Tuesday, February 18, 2014


This review was originally written for The Public Reviews.

CATS Royal and Derngate  Alessandro Pinna

From the simple but iconic programme covers of silhouetted dancers doubling up as a cat’s pupils, to the very realistic staging and costume design, everything about this musical has been thought through in exceptional detail. Andrew Lloyd Webber’s original production of CATS enjoyed a twenty one year run in London’s West End and the standard of the current UK tour goes to show that this musical has plenty more lives to go.

When writing a review one would usually dedicate a short paragraph to summarising the story line of the production, but in this case a couple of sentences will suffice: Once a year the eclectic clan of Jellicle Cats meet for the Jellicle Ball, which is a celebration of who they are as a collective and as individuals. During this time their elderly leader, Old Deuteronomy (Nicholas Pound), chooses one cat to ascend to the Heaviside Layer and be reborn into a new Jellicle life. For some this almost non-existent story line may be a problem, however the multitude of unusual characters and the uninterrupted flow of the showcasing of each one will provide plentiful entertainment for most.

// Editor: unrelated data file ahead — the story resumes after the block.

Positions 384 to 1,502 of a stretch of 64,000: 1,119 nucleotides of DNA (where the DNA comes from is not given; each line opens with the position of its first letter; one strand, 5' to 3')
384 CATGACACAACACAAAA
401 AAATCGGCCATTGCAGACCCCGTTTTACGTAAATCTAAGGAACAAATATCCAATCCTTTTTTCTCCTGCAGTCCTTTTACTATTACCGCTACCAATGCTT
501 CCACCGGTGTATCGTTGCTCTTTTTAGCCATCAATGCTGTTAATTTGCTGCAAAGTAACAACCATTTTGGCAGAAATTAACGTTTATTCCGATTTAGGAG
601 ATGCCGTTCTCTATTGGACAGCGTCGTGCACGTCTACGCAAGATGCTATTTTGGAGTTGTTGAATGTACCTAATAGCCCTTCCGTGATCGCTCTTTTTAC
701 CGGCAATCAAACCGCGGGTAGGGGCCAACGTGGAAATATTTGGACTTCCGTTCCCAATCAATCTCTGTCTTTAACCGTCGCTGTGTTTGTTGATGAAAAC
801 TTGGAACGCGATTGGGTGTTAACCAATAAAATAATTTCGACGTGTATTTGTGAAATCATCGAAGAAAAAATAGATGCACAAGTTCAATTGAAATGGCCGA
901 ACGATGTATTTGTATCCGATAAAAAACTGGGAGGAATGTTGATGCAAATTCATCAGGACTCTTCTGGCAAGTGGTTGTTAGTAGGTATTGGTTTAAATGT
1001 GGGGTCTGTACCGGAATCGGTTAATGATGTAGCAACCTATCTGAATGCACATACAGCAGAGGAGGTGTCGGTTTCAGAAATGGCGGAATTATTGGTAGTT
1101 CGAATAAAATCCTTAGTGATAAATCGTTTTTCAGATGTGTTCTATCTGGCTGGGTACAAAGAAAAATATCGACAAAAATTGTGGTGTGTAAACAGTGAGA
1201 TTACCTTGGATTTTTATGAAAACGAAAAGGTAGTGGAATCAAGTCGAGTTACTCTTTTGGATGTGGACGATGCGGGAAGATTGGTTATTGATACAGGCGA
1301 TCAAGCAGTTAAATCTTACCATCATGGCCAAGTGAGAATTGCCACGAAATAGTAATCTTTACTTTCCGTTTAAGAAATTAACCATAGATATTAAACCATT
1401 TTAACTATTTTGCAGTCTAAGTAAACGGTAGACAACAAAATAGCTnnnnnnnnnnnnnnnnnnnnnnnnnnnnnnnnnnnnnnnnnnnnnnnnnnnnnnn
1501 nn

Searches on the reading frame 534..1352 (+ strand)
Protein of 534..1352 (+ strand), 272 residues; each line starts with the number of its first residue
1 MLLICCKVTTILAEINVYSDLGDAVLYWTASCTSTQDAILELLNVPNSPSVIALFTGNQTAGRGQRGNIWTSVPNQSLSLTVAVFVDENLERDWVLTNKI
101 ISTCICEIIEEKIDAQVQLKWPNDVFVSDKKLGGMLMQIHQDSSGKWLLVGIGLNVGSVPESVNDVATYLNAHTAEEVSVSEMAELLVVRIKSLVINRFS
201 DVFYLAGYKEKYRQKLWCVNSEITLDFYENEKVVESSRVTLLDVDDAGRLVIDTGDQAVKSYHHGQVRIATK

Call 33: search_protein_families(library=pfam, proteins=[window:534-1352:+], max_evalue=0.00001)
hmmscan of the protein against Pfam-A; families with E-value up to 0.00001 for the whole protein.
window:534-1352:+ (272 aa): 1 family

The lyrics, set to Andrew Lloyd Webber’s immersive score, are taken from T.S Elliot’s Old Possum’s Book of Practical Cats and there have only been a few minor revisions and additions to the poet’s original words. Many of the songs are among the best Lloyd Webber has ever composed, although there are a couple of slow sections that perhaps go on for a bit too long. Throughout the show we are introduced to characters such as the mischievous double act and cat burglars Mungojerrie and Rumpleteazer (Barnaby Thompson and Katie Warsop), the magical Mr Mistoffelees (Joseph Poulton), and the glamour cat Grizabella (Sophia Ragavelas) who is shunned and treated poorly by the rest of the Jellicle cats. Poulton’s execution of his feisty routine is of a standard equal to that you’d find on the west end stage, and Ragavelas’ stunning rendition of perhaps the most well recognised tune, “Memory”, reminded me of why I love going to the theatre in the first place.

Gillian Lynne’s choreography for this show is in a league of its own and the humans are completely lost in their feline counterparts. This is supported by John Napier’s outstanding costume and set design, which make the whole experience unforgettable, especially when the cats venture out into the audience and you get a closer look at the extraordinary detail.
Everything on the stage is designed from a cat’s perspective so the audience are very much transported into the Jellicle world. This show is a true spectacle, and one not to be missed.

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